Even though the high school Class of 2013 reached a record on-time graduation rate of 81 percent, it appears like the Class of 2014 is poised to pass their classmates. According to preliminary data released this afternoon from the U.S. Department of Education, 36 states saw improvements in their on-time high school graduates rates over the past year. On the other hand, just six states saw a decrease in their graduation rates while in another eight states graduation rates remained unchanged.
Unfortunately, the national on-time graduation rate won’t be available until early next year once the National Center on Education Statistics validates each state’s graduation data. Yet, with these preliminary results showing nearly three-quarters of states continuing to graduate a greater proportion of students who entered 9th grade four years earlier, it is all but certain the national graduation rate will surpass last year’s record breaking 81 percent on-time graduation rate.
The good news doesn’t end there either. The preliminary results show that our high schools are narrowing the graduation gaps between their traditionally disadvantaged students and more advantaged peers as well. In fact, 28 states narrowed the graduation gap between their black and white students while 32 states narrowed their Hispanic/white gap. Moreover, 23 states have been able to narrow the graduation gap between their economically disadvantaged students and their more advantaged peers as well as between Limited English Proficient students and their English Proficient peers. States haven’t been as successful in narrowing the graduation gap between their students with disabilities and those without but still 21 states were more successful in doing so this year than last.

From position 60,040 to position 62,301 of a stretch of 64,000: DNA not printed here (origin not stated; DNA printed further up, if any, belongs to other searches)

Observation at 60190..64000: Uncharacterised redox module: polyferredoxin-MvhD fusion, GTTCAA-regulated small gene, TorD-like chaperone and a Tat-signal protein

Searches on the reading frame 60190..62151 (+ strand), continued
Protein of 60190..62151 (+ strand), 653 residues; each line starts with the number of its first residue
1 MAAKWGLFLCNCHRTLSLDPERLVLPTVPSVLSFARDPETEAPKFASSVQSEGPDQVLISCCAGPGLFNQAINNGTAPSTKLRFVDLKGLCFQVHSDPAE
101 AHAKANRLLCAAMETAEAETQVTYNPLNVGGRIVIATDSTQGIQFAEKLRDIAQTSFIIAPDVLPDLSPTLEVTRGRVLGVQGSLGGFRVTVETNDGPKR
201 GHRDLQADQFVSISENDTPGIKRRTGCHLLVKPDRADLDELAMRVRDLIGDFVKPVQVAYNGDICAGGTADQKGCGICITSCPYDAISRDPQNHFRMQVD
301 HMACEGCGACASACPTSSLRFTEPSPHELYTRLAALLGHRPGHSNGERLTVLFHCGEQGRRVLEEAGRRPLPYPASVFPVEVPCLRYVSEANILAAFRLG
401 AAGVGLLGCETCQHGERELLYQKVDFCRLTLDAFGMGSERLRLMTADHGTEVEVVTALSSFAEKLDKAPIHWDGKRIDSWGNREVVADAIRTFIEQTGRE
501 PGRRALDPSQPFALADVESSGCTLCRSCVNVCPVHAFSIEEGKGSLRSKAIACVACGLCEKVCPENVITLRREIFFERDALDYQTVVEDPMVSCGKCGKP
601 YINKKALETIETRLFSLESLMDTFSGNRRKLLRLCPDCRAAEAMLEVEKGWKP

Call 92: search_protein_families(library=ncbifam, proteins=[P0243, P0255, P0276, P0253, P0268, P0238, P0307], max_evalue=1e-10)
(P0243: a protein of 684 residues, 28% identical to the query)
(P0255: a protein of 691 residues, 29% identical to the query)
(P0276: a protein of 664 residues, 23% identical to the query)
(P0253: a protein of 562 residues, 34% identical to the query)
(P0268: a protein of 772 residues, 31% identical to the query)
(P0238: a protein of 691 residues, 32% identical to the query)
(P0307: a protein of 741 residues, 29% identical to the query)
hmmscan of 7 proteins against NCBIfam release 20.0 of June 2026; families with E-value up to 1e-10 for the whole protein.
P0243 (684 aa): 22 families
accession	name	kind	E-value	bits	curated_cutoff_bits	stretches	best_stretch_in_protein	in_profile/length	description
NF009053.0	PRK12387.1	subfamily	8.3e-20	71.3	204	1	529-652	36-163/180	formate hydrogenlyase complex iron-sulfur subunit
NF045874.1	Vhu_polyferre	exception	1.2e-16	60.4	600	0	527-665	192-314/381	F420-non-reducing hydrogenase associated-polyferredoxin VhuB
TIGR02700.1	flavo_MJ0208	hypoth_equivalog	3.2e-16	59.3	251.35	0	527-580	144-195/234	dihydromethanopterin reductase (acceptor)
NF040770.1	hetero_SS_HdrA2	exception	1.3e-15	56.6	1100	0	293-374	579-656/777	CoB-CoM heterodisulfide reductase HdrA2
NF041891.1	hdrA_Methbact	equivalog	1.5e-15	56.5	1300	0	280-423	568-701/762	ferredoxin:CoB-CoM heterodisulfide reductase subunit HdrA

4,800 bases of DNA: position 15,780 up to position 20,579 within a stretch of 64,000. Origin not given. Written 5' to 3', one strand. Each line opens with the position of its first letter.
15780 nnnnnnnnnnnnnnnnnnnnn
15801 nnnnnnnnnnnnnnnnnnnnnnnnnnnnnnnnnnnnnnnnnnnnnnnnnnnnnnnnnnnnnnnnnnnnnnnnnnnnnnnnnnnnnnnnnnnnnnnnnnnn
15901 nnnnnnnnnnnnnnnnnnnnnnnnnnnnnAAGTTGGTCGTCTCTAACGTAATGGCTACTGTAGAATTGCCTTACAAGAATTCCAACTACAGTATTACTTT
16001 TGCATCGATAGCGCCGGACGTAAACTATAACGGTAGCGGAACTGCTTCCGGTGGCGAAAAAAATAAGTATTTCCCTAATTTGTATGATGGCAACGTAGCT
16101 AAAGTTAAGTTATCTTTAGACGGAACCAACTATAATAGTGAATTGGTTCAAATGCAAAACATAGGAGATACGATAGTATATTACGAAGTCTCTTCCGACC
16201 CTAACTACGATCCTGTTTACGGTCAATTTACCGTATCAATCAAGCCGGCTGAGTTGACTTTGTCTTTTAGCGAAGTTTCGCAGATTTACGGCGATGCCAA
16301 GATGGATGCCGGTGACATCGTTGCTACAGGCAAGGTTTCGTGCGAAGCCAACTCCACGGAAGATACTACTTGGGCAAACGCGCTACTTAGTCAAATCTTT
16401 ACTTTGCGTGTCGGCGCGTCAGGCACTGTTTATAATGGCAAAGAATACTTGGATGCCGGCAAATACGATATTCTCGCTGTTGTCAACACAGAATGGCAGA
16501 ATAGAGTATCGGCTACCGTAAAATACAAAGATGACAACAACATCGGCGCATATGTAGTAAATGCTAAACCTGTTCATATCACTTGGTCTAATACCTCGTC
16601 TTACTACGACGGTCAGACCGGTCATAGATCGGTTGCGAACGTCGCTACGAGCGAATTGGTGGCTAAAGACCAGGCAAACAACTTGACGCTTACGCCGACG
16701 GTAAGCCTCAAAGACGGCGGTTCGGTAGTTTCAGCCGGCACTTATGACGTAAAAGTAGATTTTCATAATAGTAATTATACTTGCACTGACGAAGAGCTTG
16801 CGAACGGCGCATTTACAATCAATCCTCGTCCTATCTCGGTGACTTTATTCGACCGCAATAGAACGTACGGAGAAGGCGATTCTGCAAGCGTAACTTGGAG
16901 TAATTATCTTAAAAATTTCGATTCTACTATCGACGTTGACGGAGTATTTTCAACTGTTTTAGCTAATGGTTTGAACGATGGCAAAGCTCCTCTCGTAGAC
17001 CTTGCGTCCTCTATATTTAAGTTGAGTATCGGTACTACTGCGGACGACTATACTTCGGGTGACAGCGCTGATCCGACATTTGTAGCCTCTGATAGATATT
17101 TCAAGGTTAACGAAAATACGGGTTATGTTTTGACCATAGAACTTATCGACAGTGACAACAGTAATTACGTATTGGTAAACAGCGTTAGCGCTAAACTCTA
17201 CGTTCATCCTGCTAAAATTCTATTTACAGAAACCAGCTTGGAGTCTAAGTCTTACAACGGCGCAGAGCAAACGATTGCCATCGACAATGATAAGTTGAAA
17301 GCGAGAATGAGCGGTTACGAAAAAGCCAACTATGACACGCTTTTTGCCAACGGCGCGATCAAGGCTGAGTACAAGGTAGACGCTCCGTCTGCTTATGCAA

These preliminary results certainly show many of our high schools are on the right track, yet, they also show there is a whole lot more work to be done. While graduating 8 out of 10 students who enter the 9th grade within four years is a tremendous accomplishment, there are still many more students who never graduate high school. Students who leave high school without a diploma are likely in for a rough road ahead as they are much more likely to be unemployed and earn significantly less in wages than their peers who graduated with a standard high school diploma. And all signs point to the job market getting more difficult in the coming years for those without a high school diploma, so it is imperative that our high schools keep the momentum going until all students graduate high school with at least a standard high school diploma. – Jim Hull